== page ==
The thickness of the polypropylene tape backing should be in the range of about 0.0013 to 0.005 cm with the lower limit being determined by the backing thickness at which tape made from the backing becomes too flimsy and hard to handle, and the upper limit being the backing thickness at which tape made from the backing is too rigid and hard to manually dispense. Tape backings within a thickness range of about 0.0025 to 0.0041 centimeters are preferred for the feel, flexibility, strength and dispensing characteristics of tape that can be made from them.

The adhesives coated on the backing to form the tape may be activatable by pressure, heat or both and may be of any conventional type such as acrylate, rubber resin or silicone. The adhesive may be applied at conventional coating weights (e.g., 0.0017 to 0.0034 grams per square centimeter). The use of exceptionally high coating thicknesses of adhesive on the polypropylene backing (e.g., over 0.004 centimeters) to form a tape has been found to adversely effect the dispensing properties of that tape compared to a tape with the same backing and a lower coating thickness of the same adhesive.

The polypropylene backing may, optionally, be treated with a conventional primer, or by flame, or corona discharge, or other surface treatments to enhance the adhesion of the adhesive to the backing, and the surface of the backing opposite the adhesive layer may be treated with conventional materials known as low adhesion backsizes (LAB's) which restrict adhesion of the adhesive layer to that surface when the tape is wound in a coil, all as is well known in the adhesive-coated tape-making art.

Generally, biaxially oriented polypropylene film having the desired dispensing characteristic described above can be made by (1) casting a polypropylene sheet; (2) orienting the cast sheet in a direction that will become the longitudinal direction of the backing by stretching the sheet in that direction by a factor of between 3 to 7 times its original length dimension and orienting the sheet in the direction that will become the transverse direction of the backing by stretching the sheet in that direction by a factor of between 3 to 10 times its original width dimension (which orientations can be done sequentially or simultaneously); and (3) again stretching the sheet one or more times in the direction that will become the longitudinal direction of the backing to produce a total stretching factor of 1.5 to 5 times with respect to its length after the first longitudinal and transverse stretching. Such stretchings of a sheet can be done continuously on commercially available equipment, as is known in the art.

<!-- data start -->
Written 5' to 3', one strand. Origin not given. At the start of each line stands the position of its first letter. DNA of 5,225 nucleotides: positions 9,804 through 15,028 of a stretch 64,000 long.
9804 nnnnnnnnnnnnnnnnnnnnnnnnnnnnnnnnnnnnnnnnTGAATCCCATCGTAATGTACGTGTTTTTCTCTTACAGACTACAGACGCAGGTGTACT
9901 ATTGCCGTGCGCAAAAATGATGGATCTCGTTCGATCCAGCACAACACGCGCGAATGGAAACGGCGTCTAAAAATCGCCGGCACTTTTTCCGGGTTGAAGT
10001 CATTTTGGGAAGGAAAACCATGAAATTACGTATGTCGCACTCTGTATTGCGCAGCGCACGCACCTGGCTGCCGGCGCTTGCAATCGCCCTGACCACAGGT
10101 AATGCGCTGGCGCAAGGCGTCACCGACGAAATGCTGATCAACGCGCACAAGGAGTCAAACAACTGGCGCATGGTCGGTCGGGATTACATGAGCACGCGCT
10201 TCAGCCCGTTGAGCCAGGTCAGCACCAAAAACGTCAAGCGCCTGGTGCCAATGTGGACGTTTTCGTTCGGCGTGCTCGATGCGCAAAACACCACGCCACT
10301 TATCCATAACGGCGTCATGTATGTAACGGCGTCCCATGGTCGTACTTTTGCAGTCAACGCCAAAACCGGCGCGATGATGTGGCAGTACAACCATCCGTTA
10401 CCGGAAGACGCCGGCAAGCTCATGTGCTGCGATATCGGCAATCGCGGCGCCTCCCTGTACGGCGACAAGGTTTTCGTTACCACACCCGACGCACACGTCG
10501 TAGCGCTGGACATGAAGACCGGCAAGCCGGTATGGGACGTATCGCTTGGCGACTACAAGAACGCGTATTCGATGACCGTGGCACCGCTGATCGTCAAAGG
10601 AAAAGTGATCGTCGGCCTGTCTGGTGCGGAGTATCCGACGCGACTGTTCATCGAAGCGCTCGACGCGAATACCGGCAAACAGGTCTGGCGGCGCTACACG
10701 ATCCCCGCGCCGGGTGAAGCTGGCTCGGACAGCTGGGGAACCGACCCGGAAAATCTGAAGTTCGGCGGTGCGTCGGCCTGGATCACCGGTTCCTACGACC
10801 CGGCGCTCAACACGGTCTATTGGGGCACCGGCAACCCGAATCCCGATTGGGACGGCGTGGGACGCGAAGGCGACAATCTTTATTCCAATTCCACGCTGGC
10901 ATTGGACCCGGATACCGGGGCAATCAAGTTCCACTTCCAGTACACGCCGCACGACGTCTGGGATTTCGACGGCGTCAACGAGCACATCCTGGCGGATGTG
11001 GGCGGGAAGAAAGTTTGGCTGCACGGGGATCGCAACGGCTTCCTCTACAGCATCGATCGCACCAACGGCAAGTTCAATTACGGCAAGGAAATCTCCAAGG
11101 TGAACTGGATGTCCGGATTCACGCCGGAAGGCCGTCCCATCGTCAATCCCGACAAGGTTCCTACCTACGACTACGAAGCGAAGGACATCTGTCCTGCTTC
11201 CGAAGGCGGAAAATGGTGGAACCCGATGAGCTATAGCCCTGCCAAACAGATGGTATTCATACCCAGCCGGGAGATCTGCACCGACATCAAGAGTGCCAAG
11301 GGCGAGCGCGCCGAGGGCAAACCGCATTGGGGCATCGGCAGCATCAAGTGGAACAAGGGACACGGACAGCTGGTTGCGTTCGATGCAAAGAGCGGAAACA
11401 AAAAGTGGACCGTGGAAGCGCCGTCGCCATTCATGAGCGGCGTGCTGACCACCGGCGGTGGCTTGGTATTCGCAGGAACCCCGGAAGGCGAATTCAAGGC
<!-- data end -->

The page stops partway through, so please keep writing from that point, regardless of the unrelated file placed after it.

BRIEF DESCRIPTION OF THE DRAWING

The present invention will be further described with reference to the accompanying drawing wherein like numbers refer to like parts in the several views, and wherein:

FIG. 1 is an enlarged perspective view of a length of tape according to the present invention;

FIG. 2 is a vertical side view of a test fixture used to test the dispensing characteristics of tape according to the present invention;

FIG. 3 is a top view of the test fixture of FIG. 2;

FIG. 4 is a vertical front view of the test fixture of FIG. 2;

FIG. 5 is an enlarged perspective view of a cutting blade used in the test fixture of FIGS. 2 through 4; and